SOC3100EN - Foundations of North American Sociology

Course description

An expose of the inextricable link between Christianity, immigration and urban evangelization in the historical practice and academic development of North American sociology. The historical scope of the course begins with the influence of Thomas Chalmers in inner city Glasgow, Scotland and issues of poverty (1815) and ends with the demise of Christian Sociology in the ashes of the social gospel movement (1930s) in cities in the United States. Using both primary and secondary sources, students will explore the stories of key figures such as William Sumner, Albion Small, Graham Taylor, John H. W. Stuckenburg, and Charles Richmond Henderson as they struggled to develop a Christian response to the social issues of their day and sought to define Christian sociology and the academic discipline of sociology in America.

How this course benefits students

Notwithstanding the late 20th century resurgence in understanding connections between sociology and Christianity, many Christians today are unaware of both the biblical foundations of sociology and the practical application of Christianity to social issues they confront. Since much of missional practice occurs in social environments fraught with issues of immigration, poverty, economic inequality, crime & victimization, domestic and child abuse, and social justice; students gain much from a historical study of Christian social responsibility, its grounding in the biblical text, its wrestling with balancing social responsibility and evangelism, and historical approaches that led to negative consequences of both syncretism and isolationism.

Why this course is important

In an age that is characterized by social needs, economic disparity, and poverty, evangelicals need to know how to balance social and spiritual responsibility. In addition, evangelicals need answers to the dichotomy between sociology and Christian faith and reasons why sociology and faith seem to be mutually exclusive. The purpose of this course is to facilitate an understanding of the historical relationship between social science and Christianity and the factors that created a wedge between Christianity and sociology in particular. An attempt will be made to re-fashion a biblical and Christian sociology that remains consistent to both social and spiritual responsibilities.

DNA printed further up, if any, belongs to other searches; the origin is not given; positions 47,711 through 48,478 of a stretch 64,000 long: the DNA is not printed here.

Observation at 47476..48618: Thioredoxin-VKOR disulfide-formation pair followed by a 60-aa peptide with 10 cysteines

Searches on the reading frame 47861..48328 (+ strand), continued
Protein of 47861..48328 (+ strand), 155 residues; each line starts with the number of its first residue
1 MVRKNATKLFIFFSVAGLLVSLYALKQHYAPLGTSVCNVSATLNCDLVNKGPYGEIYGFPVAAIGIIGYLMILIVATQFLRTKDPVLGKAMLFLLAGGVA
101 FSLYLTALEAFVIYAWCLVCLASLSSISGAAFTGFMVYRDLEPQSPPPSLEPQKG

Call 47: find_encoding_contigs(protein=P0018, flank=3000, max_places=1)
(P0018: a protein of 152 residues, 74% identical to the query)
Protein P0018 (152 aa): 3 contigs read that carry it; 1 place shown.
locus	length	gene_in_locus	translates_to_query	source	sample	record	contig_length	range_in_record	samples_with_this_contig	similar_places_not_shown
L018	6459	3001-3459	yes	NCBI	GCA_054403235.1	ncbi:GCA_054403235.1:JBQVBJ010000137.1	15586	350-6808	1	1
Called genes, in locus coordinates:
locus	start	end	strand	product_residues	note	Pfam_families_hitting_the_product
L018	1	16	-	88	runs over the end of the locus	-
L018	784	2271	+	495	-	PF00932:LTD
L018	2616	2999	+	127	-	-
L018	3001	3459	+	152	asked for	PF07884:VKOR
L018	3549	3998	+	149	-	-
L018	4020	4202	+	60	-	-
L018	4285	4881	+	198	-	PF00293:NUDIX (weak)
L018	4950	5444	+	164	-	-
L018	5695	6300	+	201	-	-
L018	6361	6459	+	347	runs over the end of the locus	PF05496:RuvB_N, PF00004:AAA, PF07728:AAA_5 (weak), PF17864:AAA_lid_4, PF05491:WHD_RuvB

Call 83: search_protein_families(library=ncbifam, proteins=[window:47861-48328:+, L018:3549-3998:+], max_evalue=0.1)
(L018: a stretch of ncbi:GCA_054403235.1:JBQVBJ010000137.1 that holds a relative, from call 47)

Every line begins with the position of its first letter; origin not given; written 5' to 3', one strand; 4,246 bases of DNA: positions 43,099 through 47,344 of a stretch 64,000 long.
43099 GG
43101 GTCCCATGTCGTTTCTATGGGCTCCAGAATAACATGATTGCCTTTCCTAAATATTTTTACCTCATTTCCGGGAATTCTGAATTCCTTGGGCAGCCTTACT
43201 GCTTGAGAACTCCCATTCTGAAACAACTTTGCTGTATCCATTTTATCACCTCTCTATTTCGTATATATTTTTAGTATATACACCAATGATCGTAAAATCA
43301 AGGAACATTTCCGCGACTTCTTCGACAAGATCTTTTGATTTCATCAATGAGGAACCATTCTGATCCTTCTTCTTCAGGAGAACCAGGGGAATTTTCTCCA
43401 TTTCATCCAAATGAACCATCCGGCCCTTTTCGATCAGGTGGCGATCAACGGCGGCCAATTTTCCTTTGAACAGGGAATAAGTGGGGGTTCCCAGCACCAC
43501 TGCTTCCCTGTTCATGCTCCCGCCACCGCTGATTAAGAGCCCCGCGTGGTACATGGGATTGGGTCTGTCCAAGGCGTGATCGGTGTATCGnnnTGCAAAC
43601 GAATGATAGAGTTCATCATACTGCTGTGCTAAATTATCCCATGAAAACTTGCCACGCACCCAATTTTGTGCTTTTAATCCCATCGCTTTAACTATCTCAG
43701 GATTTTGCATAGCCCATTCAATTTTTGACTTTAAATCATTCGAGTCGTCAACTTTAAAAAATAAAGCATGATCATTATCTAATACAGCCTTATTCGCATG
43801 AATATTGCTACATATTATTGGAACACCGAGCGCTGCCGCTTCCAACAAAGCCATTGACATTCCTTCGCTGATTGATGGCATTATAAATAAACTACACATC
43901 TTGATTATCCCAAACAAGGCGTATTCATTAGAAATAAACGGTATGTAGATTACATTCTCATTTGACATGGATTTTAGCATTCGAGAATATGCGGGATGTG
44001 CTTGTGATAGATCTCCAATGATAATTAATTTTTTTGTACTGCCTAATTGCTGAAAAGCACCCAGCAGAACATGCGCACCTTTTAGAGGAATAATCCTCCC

Credit hours
3 hours
Subject area
Educational level
Learning type
Upcoming terms
* Schedule subject to change. Please contact the Registrar's office with schedule questions.
Dr. Curt Watke, Professor of Missiology & Evangelism

How this course relates to missional core values

Biblically based

The historical story of American sociology begins with Christian leaders pouring of the scripture, attempting to uncover the “laws of society” that may be discerned in order to answer the social issues of their day.

Missionally driven

It is no accident that the first Professor of Christian Sociology in America was also the firs Professor of Evangelism as well. Early American sociology was driven by the twin forces of gospel-centered mission and social concern & responsibility.

Contextually informed

Social environments tainted by sin create locales of urban social problems that must be approached with social concern and gospel-centered witness.

Interculturally focused

Mass immigration into the northeastern cities of the United States in the early to mid nineteenth century provided the impetus for the connections between Christianity, immigration and urban evangelization that spawned deep reflection on the nature of society, its relations, and early developments of Christian sociology by missional leaders.

Practically minded

Applied Christianity combines deep theological reflection, earnest sociological research and understanding with gospel-centered action to address the human condition.

Experientially transformed

Students immersed in their social environments learn to see God at work in community social problems and join in the mission of God by applying gospel-centered approaches.